following criteria : clinical presentation, primary malignancy, prior and current
anticancer treatment, pain treatment and response. The basic treatment approach is
that on the first visit patients are assessed generally and measurement of their pain
regarding site ,severity and type is done. Any associated symptoms or signs are also
recorded.For measurement of severity the VRS & VAS score is used. In addition to
assessment of sleep, activity and psychological assessment which is vital in cancer
patients management.The treatment is given according to the WHO step ladder guide
lines and the patients are supplied with medicines and a follow up chart containing all
data
Results : Most of the patients are referred to the pain clinic from the other clinical
departments of the institute. Most of them have completed their initial treatment with
surgery, CT , RT or a combination of these. Some of them still on active anti cancer
treatment.
Majority of patients presented with mild to moderate pain and were started on step 2
in WHO step ladder. Nearly 50% of these had to be shifted to step 3 because of
unsatisfactory control of pain. Some coming in terminal stages were directly put on
step 3. The common sites of primary cancers in these patients were prostate (16.5%),
lung (15.4%), colon (14.6%) and breast (5.6%)
Response to treatment was satisfactory in most cases and they are on regular
followup.
Conclusion´: Caner pain management programme is very essential and vital factor in
management of cancer patients in order to provide them with better quality of life
with the stress on “ not just to add days to what is left of life but to add life to what is
left of days “
Key words; cancer pain , CNS plasticity , hyperalgesia , WHO step ladder ,adjuvant
therapy
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-
-
-
-
Abstract
15
14.
EVALUATION OF THE EFFICACY OF THE SURGICAL
TREATMENT OF PULMONARY METASTASES.
Ali Saleh Nasr, MD, PhD, FETCS. Thoracic & Cardiovascular Surgery Consultant,
Tajoura Cardiac Centre, Tripoli- Libya. Thoracic & Cardiovascular Surgery
Consultant, African Institute of Oncology, Sabrata, Libya
The lungs are the organ system that acquires the most
metastases of any system in the entire body by several routes.
Nowadays, the surgical treatment is an established technique in the
treatment of PM & it is not a precondition that the primary tumor
radically resected, but it must be under control.
PATIENTS AND METHODS:
In a period of 10 yrs, 43 pts underwent surgery for PM. In this group of
pts 23 male (53.5 %) and 20 female pts (46.5 %). In this study we had
recommended that the pt must be able to withstand the operation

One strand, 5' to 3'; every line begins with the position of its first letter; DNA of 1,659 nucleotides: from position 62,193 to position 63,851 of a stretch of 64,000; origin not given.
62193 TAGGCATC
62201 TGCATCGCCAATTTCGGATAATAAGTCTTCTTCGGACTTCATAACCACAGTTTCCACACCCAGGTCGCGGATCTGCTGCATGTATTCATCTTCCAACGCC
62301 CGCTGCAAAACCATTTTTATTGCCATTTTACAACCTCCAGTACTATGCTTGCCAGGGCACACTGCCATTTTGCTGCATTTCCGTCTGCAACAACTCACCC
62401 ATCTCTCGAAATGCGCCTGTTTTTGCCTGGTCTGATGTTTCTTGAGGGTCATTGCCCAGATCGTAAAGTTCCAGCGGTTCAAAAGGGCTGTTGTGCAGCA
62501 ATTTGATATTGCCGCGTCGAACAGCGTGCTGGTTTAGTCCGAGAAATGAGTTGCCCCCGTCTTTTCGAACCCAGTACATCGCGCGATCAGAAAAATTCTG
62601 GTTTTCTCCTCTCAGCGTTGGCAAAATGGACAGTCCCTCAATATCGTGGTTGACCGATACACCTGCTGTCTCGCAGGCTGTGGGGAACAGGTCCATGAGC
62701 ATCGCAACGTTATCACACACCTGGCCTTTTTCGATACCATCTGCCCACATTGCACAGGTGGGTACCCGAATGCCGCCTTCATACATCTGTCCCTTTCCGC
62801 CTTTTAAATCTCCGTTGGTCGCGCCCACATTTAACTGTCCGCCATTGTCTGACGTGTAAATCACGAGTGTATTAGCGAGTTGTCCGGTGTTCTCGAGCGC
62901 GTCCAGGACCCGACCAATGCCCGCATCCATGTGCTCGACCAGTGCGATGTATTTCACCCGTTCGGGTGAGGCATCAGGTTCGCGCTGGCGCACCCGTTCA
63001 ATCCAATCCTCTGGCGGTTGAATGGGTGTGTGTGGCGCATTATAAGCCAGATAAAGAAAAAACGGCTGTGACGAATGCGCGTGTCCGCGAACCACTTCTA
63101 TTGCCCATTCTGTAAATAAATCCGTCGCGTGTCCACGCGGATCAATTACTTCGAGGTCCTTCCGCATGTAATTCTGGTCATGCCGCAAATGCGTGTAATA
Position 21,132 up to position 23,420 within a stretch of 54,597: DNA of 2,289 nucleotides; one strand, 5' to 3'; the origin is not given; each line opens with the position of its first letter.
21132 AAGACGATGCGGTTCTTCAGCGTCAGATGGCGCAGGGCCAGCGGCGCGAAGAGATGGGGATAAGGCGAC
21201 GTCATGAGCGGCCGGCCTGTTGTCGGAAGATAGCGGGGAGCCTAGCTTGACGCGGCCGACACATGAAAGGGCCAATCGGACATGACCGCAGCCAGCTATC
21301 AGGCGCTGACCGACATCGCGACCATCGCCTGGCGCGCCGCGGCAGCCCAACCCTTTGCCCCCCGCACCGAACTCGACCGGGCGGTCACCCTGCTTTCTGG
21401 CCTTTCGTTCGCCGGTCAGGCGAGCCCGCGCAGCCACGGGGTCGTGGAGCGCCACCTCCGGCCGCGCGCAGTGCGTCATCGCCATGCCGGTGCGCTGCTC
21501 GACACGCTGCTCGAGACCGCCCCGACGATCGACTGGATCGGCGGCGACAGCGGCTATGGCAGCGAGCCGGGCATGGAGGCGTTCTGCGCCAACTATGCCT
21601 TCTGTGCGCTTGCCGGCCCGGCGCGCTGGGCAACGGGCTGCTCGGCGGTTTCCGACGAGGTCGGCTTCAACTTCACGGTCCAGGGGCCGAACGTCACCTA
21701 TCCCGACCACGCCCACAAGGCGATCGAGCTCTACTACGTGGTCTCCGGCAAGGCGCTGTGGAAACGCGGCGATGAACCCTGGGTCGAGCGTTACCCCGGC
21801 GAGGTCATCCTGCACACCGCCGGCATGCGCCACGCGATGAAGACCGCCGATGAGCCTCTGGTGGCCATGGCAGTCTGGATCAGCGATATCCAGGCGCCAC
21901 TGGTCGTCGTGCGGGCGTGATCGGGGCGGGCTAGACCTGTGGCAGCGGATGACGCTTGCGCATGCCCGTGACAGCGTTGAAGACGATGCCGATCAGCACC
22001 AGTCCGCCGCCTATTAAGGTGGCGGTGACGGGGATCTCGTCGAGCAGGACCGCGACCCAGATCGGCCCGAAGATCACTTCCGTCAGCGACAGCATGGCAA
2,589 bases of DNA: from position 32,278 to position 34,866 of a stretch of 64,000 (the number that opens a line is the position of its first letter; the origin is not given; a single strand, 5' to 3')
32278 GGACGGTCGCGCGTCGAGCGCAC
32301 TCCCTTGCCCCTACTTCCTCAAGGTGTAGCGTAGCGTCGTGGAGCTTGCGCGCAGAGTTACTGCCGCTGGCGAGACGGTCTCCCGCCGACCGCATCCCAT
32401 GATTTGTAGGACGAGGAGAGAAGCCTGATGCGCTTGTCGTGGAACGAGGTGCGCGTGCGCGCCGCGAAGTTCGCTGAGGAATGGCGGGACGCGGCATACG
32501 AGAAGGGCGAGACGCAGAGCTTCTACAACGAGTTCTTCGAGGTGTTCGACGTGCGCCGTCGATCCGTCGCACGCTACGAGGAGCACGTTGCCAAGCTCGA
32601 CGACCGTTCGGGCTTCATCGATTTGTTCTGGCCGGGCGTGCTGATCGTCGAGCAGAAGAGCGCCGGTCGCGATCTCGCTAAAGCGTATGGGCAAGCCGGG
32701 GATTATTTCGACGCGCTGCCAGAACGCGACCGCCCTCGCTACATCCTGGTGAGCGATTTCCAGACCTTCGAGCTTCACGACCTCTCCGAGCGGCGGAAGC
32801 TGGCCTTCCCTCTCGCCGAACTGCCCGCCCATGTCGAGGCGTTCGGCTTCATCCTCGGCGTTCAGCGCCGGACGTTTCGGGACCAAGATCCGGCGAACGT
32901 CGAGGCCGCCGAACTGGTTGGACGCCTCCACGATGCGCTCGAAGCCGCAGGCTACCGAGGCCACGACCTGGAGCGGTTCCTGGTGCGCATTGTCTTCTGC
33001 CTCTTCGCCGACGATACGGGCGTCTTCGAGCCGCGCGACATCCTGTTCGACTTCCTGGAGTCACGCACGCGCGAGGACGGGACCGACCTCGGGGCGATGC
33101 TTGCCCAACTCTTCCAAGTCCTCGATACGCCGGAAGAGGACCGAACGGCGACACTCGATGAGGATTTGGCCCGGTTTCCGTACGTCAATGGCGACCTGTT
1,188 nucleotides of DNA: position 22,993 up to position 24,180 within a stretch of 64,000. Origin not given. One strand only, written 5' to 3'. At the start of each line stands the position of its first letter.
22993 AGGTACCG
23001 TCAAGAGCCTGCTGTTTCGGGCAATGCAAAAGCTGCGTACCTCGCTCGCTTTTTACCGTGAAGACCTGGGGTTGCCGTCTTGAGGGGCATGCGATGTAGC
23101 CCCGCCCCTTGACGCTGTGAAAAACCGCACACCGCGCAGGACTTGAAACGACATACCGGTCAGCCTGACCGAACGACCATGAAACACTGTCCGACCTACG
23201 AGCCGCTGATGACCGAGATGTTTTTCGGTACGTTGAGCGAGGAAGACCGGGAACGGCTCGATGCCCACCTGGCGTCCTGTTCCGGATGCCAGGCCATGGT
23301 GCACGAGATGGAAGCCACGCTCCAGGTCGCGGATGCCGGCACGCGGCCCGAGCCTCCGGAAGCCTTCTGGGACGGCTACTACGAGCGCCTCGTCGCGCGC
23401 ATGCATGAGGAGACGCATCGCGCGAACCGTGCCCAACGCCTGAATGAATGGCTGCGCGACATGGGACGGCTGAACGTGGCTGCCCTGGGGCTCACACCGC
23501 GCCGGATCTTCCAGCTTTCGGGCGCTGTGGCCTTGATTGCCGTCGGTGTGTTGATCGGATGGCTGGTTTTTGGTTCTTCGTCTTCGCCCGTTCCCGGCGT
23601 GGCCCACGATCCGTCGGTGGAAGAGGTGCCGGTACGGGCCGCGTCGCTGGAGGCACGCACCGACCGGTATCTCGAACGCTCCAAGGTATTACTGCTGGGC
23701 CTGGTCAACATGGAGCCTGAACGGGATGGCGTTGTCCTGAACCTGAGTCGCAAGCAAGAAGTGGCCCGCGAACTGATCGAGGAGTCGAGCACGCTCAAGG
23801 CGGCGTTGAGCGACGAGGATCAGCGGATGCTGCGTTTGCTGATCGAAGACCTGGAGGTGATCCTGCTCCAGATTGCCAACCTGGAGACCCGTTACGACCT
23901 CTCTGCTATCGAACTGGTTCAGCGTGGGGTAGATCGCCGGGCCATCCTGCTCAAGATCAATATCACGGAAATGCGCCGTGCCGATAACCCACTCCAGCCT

planned, it must be possible to remove all of the PM at operation, the
primary site and extra PM, must be controlled or controllable,& there
must no be better treatment available offering the same chance of cure
or of superior palliation.
RESULTS:
The main surgical procedure was Thoracotomy & Sternotomy where only in 1 pt
(2.3%) The main types of resections were wedge resection (60.7%),
Segmentectomy (4.6%), Metastectomy (6.9 %), Lobectomy (16.2%),
Pneumonectomy (2.3%) & Explorative Thoracotomy (9.3%). At time of
this study, pts were involved in the estimations of 3 yrs and 5 yrs survival rates were
25 and 16 pts respectively .1 yr survival rate were 69.8 %. 3yrs survival rates were
40.0 %. 5 yrs survival rates were 31.2 %
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-
CONCLUSION:
Surgical treatment of PM is safe and effective method. PM should resected with
minimal amount of healthy surrounding tissue. Thoracotomy considered as the best
surgical approach and median Sternotomy must be limited to the bilateral lesions. The
best survival rates seen in pts with primary tumor in suprarenal glands and lungs
followed by bones and breasts, in pts with carcinomas followed by pts with malignant
melanoma and sarcomas, in pts average interval more than 49 months & in pts
without lymph nodes metastases seen at time of operations.
16
15.
SURVIVAL OF THE BREAST CANCER PATIENTS WITH BONE
METASTASES .
Manal El-Habbash, Abukris Alwindi , Oncology department -Tripoli medical center,
Department of medicine -Alfateh University.
Study objective:
To study relation of survival in the breast cancer and bone metastases in the period
2000-2005.
Design and Setting:
Non-randomized retrospective study in patients with breast cancer confirmed by
biopsy in Oncology department in Tripoli medical center.
Patients:
Five hundred fifty two patients were seen, 79 patients representing 14.3% were
included in this study in the period between January 2000, and December 2005, who
presented with bone metastases as initial presentation, or who developed recurrence as
bone metastases on follow up.
Results:
The age ranged between 20-70 years with mean =49.6years. 5% were male.
48 % are premenopausal women.
62% are known estrogen and progesterone receptor status, where 57.2% are estrogen
and progesterone positive and 42.8% are negative.
46.8% they received chemotherapy as second line in relapse cases where Taxane
based chemotherapy were given in 83.7% of them.36.7% received radiotherapy to
chest wall and axilla.
All of them received radiotherapy as palliative intent to bone metastases.
Bisphosphonates was given in form of zoledronate or pamidronate 4weekly injection.
38% of patients received Aromatase inhibitor. Recurrence rate at 1year was
37.7%, at 2year was 28.3%, and at 5years was 43%.
Overall survival rate with bone metastases at 1,2and 5 years was assessed which were
92 %, 83%and 63.4% respectively.
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-
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-
-
Conclusion:
We conclude that isolated bone metastases are compatible with prolonged survival
and good quality of life.
17
16.